The people I hang out with are either dedicated gamers (people that play World of Warcraft, Warhamemr, Lord of the Rings Online or Rapelz), or metaverse enthusiasts that explore virtual worlds and do interesting blah blah on interoperability and portability. In neither community we take 3D chatrooms very seriously and why should we? Those are just chatrooms, not entire worlds. When we chat, we use twitter, msn or skype.
I guess that's not fair on the chatrooms. Let's be honest. What have we seen of corporate use in virtual worlds sofar? Most users to Second Life do little else than using it as a social hangout to chat or do other social stuff which could easily have been done just as good in a 3D chatroom.
We can laugh at most of these 3D chatrooms and wave them away as being niche things in the industry. This is true for a number of these environments, as some can barely reach 2.5D or have a sole focus on sex, like Rapture or Naughty America, but there's one that stands out among its peers: IMVU.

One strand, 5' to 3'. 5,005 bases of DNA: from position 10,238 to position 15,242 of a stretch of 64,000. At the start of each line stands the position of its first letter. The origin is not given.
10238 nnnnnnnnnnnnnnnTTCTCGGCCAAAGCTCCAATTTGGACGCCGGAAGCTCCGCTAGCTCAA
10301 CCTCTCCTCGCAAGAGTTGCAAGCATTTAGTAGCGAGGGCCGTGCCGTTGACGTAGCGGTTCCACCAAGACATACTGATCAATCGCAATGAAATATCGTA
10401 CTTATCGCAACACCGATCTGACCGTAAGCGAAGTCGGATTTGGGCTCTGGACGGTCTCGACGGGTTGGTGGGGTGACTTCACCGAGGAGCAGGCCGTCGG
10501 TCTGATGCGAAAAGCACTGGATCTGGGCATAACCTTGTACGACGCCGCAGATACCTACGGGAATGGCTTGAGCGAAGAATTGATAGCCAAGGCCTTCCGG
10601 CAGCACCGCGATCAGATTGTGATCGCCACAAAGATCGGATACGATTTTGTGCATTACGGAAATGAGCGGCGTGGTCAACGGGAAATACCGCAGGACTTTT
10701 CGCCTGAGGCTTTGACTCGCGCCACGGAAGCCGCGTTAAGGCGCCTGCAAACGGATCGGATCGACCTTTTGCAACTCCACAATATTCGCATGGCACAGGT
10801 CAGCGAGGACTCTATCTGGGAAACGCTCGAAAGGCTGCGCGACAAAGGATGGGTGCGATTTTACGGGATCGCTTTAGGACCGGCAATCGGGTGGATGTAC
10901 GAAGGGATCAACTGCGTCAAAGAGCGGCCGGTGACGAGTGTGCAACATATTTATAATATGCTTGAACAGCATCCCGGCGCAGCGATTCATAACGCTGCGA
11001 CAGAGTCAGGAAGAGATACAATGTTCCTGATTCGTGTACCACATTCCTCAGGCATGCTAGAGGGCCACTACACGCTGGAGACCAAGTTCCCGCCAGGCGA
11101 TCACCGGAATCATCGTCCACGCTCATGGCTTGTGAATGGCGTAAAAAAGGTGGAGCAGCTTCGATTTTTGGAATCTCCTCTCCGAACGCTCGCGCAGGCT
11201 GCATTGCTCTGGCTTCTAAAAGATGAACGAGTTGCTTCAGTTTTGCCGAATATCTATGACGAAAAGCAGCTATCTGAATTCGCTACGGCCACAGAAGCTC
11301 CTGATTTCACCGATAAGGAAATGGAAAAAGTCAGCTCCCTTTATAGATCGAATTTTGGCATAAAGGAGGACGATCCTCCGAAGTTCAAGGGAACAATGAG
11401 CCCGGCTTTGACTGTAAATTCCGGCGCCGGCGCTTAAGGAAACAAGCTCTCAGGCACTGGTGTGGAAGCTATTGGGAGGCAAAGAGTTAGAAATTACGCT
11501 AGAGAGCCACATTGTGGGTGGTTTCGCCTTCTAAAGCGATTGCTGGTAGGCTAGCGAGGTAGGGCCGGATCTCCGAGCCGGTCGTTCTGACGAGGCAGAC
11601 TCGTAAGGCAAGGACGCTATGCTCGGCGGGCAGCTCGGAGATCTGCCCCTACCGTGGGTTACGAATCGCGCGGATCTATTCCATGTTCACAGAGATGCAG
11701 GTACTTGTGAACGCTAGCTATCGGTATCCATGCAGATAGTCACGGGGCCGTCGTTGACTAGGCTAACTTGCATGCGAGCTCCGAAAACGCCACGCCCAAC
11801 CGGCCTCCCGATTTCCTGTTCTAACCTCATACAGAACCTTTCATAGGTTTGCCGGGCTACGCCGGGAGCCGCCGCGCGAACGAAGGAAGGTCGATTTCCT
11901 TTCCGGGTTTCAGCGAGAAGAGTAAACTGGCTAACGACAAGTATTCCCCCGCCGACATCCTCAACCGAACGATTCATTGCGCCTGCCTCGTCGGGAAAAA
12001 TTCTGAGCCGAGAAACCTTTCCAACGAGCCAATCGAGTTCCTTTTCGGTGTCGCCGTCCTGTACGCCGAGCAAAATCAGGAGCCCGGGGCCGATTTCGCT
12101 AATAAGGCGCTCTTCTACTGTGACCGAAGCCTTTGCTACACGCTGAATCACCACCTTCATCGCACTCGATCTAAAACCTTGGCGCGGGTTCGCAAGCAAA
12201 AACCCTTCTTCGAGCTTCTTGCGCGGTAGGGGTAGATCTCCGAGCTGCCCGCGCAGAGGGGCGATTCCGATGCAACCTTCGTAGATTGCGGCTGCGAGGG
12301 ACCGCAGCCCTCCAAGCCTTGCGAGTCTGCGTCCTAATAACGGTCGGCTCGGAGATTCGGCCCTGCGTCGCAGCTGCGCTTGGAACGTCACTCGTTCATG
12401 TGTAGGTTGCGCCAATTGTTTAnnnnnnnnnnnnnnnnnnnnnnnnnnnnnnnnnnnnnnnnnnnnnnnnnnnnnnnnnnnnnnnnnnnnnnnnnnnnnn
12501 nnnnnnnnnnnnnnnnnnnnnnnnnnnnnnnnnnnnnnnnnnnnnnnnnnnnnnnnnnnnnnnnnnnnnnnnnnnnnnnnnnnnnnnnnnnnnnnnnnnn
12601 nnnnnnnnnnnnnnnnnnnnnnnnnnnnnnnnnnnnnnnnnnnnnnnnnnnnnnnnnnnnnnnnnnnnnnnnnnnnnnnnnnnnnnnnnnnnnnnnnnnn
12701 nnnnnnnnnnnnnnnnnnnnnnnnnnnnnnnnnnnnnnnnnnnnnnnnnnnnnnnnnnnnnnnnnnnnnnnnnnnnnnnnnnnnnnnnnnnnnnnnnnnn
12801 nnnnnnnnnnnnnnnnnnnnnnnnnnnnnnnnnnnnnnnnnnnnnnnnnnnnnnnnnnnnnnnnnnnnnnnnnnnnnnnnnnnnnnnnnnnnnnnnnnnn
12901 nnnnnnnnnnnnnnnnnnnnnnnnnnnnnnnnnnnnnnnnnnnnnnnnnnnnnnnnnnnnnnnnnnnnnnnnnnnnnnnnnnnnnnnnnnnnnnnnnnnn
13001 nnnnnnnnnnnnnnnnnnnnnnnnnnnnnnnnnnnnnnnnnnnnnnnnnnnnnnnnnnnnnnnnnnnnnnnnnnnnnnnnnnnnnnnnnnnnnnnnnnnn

You just can't miss IMVU these days. Whereas the majority of 3D related ads was taken up by World of Warcraft about a year ago, lately the ad market for 3D products seems to be dominated by IMVU. In the picture below a screenshot from the IMVU website, and 5 different IMVU ads I encountered in the last 5 hours at technorati.Aside from the addvertisements, I don't hear a lot about IMVU, but it's serious business out there. In the past year they've grown rapidly - without much fuzz overtaking even Second Life in users - growing to over 20 million registered users, with about 600K active users every month. So what is IMVU exactly and why is it so succesfull
IMVU is a graphical instant messaging client with over 20 million registered users, and over 600,000 active monthly users, as of June 6th, 2008. Currently, it is in public beta, and has been available since April 02, 2004. It is developed by IMVU, Inc., founded by Will Harvey, a video game developer and founder of There.
IMVU has world’s largest catalog of virtual goods with over 1.5 million items, produced by over 100,000 content creators. It has generated $1 million in revenue per month, 90% of which comes directly from consumers who buy IMVU credits and virtual goods.